# CS 61A

Time: Wed 10/25/17 2 pm

## Tree Stuff

Consider the following implementation:

``````def tree(label, branches=[]):
return [label] + branches

def label(tree):
return tree

def branches(tree):
return tree[1:]``````

There are multiple ways to get started on playing with such tree structure! As a few examples:

• Track 1
1. Given a tree, how can we find a largest/smallest label in the leaves?
2. Given a tree, how can we find a largest/smallest label in the tree?
3. Given a tree, how can we find the sum of all labels (assuming all labels are numbers)?
• Track 2
1. Given a tree, how can we clone it?
2. Given a tree, how can we make a copy of it with all the leaves pruned?
• Track 3
1. Given a tree and a label, how can we check if the label we want is in the tree?
2. Given a tree, how can we check if there aren't any descendent nodes of a same label for any node in the tree?

## Exceptions in Python

``````try:
pass # Some bunch of stuff
except Exception as e:
pass # Do something regarding the exception``````

## Scheme Syntax

### Building Block

``````1 ; 1

True ; True``````

### Define Variables

``````(define a 1) ; a

a ; 1

(define (foo x)
(+ x 2)
) ; foo
; Is equivalent to the following
(define foo
(lambda (x)
(+ x 2)
)
) ; foo

(foo 2) ; 4``````

### Primitive Expressions

``````(+ 1 2)

(display 2)
(print 1)

(cons 1 2)
(list 1 2)``````

Use the `=` predicate when you wish to test whether two numbers are equivalent.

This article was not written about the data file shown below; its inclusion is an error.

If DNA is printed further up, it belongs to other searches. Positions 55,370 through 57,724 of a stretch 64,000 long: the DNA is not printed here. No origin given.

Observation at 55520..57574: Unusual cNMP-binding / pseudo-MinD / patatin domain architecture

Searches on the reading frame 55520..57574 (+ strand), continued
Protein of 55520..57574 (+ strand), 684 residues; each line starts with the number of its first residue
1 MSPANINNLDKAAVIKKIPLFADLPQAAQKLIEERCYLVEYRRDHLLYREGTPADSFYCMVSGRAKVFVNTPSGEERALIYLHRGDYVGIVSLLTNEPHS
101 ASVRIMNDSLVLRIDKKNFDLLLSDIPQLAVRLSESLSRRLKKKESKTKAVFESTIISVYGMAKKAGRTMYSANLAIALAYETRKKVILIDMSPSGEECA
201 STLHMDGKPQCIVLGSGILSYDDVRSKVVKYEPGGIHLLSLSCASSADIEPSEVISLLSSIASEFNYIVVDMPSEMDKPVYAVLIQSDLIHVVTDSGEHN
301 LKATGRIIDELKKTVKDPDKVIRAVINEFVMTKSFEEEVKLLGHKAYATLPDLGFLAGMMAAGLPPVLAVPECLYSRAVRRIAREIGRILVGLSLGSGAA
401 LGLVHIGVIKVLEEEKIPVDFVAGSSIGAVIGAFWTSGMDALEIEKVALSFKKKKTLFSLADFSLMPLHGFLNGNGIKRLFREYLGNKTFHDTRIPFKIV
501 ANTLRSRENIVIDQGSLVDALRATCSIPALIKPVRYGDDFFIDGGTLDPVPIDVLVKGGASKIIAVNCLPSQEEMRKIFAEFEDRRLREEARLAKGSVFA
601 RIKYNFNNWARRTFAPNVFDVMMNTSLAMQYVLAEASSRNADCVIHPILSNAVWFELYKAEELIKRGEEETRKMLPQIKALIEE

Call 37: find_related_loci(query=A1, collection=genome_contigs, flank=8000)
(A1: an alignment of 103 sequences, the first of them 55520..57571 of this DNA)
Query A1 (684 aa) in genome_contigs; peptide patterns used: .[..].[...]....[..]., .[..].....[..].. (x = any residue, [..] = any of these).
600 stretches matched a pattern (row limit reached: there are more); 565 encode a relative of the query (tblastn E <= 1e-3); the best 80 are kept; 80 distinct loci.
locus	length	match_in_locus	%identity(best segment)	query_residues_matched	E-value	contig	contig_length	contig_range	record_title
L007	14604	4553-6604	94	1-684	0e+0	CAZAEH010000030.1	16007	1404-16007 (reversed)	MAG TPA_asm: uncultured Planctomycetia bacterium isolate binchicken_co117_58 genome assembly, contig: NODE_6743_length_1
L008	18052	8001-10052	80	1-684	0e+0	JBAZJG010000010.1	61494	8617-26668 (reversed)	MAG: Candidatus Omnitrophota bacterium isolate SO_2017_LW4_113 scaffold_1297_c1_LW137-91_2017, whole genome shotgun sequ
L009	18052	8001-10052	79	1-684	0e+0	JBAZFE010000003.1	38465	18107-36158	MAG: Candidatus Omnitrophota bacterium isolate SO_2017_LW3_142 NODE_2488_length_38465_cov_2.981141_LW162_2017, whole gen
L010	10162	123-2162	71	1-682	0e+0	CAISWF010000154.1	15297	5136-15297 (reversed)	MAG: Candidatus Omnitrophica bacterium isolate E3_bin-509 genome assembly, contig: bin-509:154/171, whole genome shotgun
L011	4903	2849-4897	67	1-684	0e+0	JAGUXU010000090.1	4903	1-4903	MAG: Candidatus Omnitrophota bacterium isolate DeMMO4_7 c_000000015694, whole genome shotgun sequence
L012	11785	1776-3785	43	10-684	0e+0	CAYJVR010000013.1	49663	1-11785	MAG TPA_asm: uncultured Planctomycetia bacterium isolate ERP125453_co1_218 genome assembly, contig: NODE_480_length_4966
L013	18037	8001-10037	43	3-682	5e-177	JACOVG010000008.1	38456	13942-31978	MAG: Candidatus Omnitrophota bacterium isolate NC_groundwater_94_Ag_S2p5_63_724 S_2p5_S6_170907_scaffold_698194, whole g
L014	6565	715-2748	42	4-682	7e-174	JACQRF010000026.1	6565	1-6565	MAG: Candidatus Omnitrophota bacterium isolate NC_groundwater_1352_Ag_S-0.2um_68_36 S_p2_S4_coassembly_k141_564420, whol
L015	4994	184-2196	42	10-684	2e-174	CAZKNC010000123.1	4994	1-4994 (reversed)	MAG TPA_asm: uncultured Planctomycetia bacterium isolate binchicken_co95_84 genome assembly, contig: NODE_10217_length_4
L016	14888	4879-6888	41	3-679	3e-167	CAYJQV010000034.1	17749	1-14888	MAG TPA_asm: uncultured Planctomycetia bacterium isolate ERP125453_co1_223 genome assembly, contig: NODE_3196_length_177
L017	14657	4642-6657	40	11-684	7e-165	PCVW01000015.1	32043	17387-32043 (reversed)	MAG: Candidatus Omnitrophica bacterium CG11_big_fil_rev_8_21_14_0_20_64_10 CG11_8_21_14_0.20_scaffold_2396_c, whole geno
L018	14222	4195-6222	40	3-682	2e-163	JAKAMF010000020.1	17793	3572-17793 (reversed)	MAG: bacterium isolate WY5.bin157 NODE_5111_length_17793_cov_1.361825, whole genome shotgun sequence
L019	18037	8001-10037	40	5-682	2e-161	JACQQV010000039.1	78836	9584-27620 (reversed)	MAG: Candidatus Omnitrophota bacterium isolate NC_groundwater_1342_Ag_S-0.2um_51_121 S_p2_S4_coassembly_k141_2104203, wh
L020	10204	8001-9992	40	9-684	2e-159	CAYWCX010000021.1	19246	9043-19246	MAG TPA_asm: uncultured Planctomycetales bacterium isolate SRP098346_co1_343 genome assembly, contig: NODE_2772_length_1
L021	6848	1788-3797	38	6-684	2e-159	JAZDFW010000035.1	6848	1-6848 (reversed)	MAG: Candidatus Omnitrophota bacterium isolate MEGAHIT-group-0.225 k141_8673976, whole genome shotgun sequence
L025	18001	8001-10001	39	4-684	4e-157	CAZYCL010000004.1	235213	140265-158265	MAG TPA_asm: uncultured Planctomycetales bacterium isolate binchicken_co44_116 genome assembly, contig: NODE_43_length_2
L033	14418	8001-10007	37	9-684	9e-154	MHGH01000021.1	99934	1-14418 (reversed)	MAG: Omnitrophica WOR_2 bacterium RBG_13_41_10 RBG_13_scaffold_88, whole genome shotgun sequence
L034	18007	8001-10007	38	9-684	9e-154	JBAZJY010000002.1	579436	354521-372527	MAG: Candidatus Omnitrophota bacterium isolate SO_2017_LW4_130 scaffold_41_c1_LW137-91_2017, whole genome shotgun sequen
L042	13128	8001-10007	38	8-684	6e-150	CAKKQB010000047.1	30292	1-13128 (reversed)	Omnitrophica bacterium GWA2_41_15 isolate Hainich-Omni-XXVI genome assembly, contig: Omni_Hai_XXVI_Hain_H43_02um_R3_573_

Use the `eqv?` predicate when you wish to test whether two non-numeric values are equivalent.

### Special Forms

``````(if True 1 2) ; 1

(if True
(/ 1 1)
(/ 1 0)
) ; 1

(cond
(False (/ 1 0))
(True 1)
(else 100)
) ; 1

(lambda (x)
(/ 1 0)
) ; (lambda (x) (/ 1 0))

(and 0 False 1) ; False
(or 5 False (/ 1 0)) ; 5``````

`(and ...)` returns the first false value, otherwise the last one.
`(or ...)` returns the first true value, otherwise the last one.

The boolean `False` is the only false value.

### Quotes

``````'a ; a
(quote a) ; a

'(1 2) ; (1 2)
(quote (1 2)) ; (1 2)

'(1 . 2) ; (1 . 2)
'(1 . ()) ; (1)
'(1 . (2 . (3))) ; (1 2 3)``````

## Lazy Sunday (fa14-final-4)

1. Implement the Scheme procedure directions, which takes a number `n` and a symbol `sym` that is bound to a nested list of numbers. It returns a Scheme expression that evaluates to `n` by repeatedly applying `car` and `cdr` to the nested list. Assume that `n` appears exactly once in the nested list bound to `sym`.

Hint: The implementation searches for the number `n` in the nested list `s` that is bound to `sym`. The returned expression is built during the search. See the tests at the bottom of the page for usage examples.

``````(define (directions n sym)

(define (search s exp)
; Search an expression s for n and return an expression based on exp
(cond
((number? s) )
((null? s) nil)
(else (search-list s exp))
)
)

(define (search-list s exp)
; Search a nested list s for n and return an expression based on exp
(let
(
(first )
(rest )
)
(if (null? first) rest first)
)
)

(search (eval sym) sym)

)

(define a '(1 (2 3) ((4))))
(directions 1 'a)
; expect (car a)
(directions 2 'a)
; expect (car (car (cdr a)))
(define b '((3 4) 5))
(directions 4 'b)
; expect (car (cdr (car b)))``````
2. What expression will `(directions 4 'a)` evaluate to?